Keyzar whines:Â Don’t force us into ghettoes!
* Funny, that: just 2 weeks ago another ‘Islamic Leader’ was singing the praises of Apartheid
Welfare recepient Keysar Trad speaks at the opening of the St Marys Islamic Centre.
Jonathan DartÂ /Sydney Moonbat Herald Â with thanks to Mullah
* Keysar Trad, (one of) Australia’s leading advocates for Polygamy who would like to share his sexual prowess with a few more hijabbed females wants local councils to be “more inclusive”, which is code-speak for more Islamic accomodation and dhimmitude:
LOCAL councils around Australia have been warned they risk imposing a “ghetto mentality” on the Islamic community if they continue to oppose religious projects such as the controversial proposals to build Islamic schools at Camden and Bass Hill.
The warning was issued yesterday by the founder of the Islamic Friendship Society, Keysar Trad, as he opened a prayer centre at St Marys.
* Islamic ‘prayers’ usually include cursing the kuffars/ed
Mr Trad said the centre, which took 3Â½ years to be approved by Penrith City Council, will participate in a number of multi-faith and community events, such as Clean Up Australia Day.
Asked about recent controversies surrounding other developments – such as a proposal for a Muslim school at Camden and a stalled project by sportsmen Anthony Mundine and Hazem El Masri to convert a church into a mosque in Canterbury – he said their rejection would hurt his community. (Shoo thing, Traddy-boy: everything that furthers Islam is good, everything against Islam “hurts your community”- got it…!/ed)
“As long as we’re able to establish centres like this one [in St Marys], then we’re able to keep safe from the ghetto mentality,” he said. “Islam is not about ghettoes, Islam is about being part of society and contributing to every aspect of society. As long as we’re able to do that, it’s great. When we’re not able to do that in some places, where the approach is unfairly delayed and unreasonably delayed, then it’s forcing people to go to one particular area, even though they don’t live in that particular area.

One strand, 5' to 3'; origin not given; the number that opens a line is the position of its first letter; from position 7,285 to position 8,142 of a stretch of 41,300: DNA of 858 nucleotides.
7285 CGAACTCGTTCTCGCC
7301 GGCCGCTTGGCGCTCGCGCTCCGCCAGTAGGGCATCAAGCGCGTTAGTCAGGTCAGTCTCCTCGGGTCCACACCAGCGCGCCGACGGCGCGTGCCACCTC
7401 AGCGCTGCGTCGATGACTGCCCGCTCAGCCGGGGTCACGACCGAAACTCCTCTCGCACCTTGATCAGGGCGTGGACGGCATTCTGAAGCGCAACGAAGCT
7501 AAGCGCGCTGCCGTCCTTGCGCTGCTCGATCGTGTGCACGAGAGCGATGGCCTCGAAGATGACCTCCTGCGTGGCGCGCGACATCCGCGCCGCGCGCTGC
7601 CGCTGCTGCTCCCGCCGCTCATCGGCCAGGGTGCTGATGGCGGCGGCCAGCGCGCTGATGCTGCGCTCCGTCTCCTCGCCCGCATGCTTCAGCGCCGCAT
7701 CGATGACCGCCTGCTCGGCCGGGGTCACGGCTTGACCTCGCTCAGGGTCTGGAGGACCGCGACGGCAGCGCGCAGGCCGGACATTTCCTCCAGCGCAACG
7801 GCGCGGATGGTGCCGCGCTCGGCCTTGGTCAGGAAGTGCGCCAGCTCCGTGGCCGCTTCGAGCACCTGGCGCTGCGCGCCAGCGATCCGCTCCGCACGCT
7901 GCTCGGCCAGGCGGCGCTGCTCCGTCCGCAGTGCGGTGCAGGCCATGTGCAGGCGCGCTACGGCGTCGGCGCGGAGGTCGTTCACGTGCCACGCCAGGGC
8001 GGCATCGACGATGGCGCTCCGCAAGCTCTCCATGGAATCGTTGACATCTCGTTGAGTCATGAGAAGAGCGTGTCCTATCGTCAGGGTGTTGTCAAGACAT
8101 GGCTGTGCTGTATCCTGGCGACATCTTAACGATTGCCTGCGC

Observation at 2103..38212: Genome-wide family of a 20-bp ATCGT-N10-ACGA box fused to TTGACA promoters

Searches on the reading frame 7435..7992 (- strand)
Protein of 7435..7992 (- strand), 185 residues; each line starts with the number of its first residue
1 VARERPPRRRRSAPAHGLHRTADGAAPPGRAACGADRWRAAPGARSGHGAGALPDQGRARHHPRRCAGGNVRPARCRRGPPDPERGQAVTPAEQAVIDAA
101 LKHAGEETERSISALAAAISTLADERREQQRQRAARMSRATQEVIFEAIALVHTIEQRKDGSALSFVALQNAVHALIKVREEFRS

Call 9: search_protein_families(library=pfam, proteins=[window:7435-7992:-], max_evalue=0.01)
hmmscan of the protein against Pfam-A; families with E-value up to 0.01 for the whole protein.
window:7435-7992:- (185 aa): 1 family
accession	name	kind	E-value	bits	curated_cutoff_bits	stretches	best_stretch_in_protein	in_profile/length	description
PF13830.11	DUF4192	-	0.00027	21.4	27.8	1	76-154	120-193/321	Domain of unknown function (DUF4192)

“Historically, we have been very resistant to ghettoisation. We have always been a part of our wider communities and we want to always contribute.” (Tell us more, Traddy-boy: how was Islam spreadÂ throughoutÂ the world? Peacefully? And what kind of “contributions” are those which you have in mind here/ed)
Mr Trad said that wrangling with local councils has meant that Muslim residents in remote parts of Sydney face barriers to settling into their communities, and other challenges such as an increased travel burden.
He also said there was a wider psychological impact of being rejected. Using the example of an attempt by Mr El Masri, a prominent Canterbury Bulldogs footballer, to convert a church in Ludgate Street, Roselands, he said some councils and residents were focusing on trivial planning issues to sink projects that would have an otherwise broad appeal.
“Generally, when you think of Hazem El Masri, if he was establishing a youth centre, most people would want to send their kids there regardless of their religion because he’s a sporting hero who could teach their children discipline and help them have sporting success,” Mr Trad said. (Da’awa, nothing but da’awa/ed)
“But it seems in that area, the conjunction of his name with the word Muslim has created a situation where council took objection to something that relates to that centre. We don’t do those things to our sporting heroes in Australia; in Australia our sporting heroes are good role models, they deserve to continue to have our respect.”
The Mayor of Penrith, Jim Aitken, said there was no community objection to the new prayer centre at St Marys but said planning regulations are not the only reason some developments are delayed.
“The issues are the same in any area. Some people will be against other religions coming into our society, and other people just don’t care,” he said. “You just have to keep explaining to everyone what’s going so they understand.”
The vice-president of the new prayer centre, Mohammad Ruhulamin, said there would be an emphasis on hosting events that involved people outside the Muslim faith.
“If our people want to be part of the community, the community must be accessible to us,” he said. “It will take some time to build relationships with people. It will not be easy.” (Can you hear the call to Islam already?ed)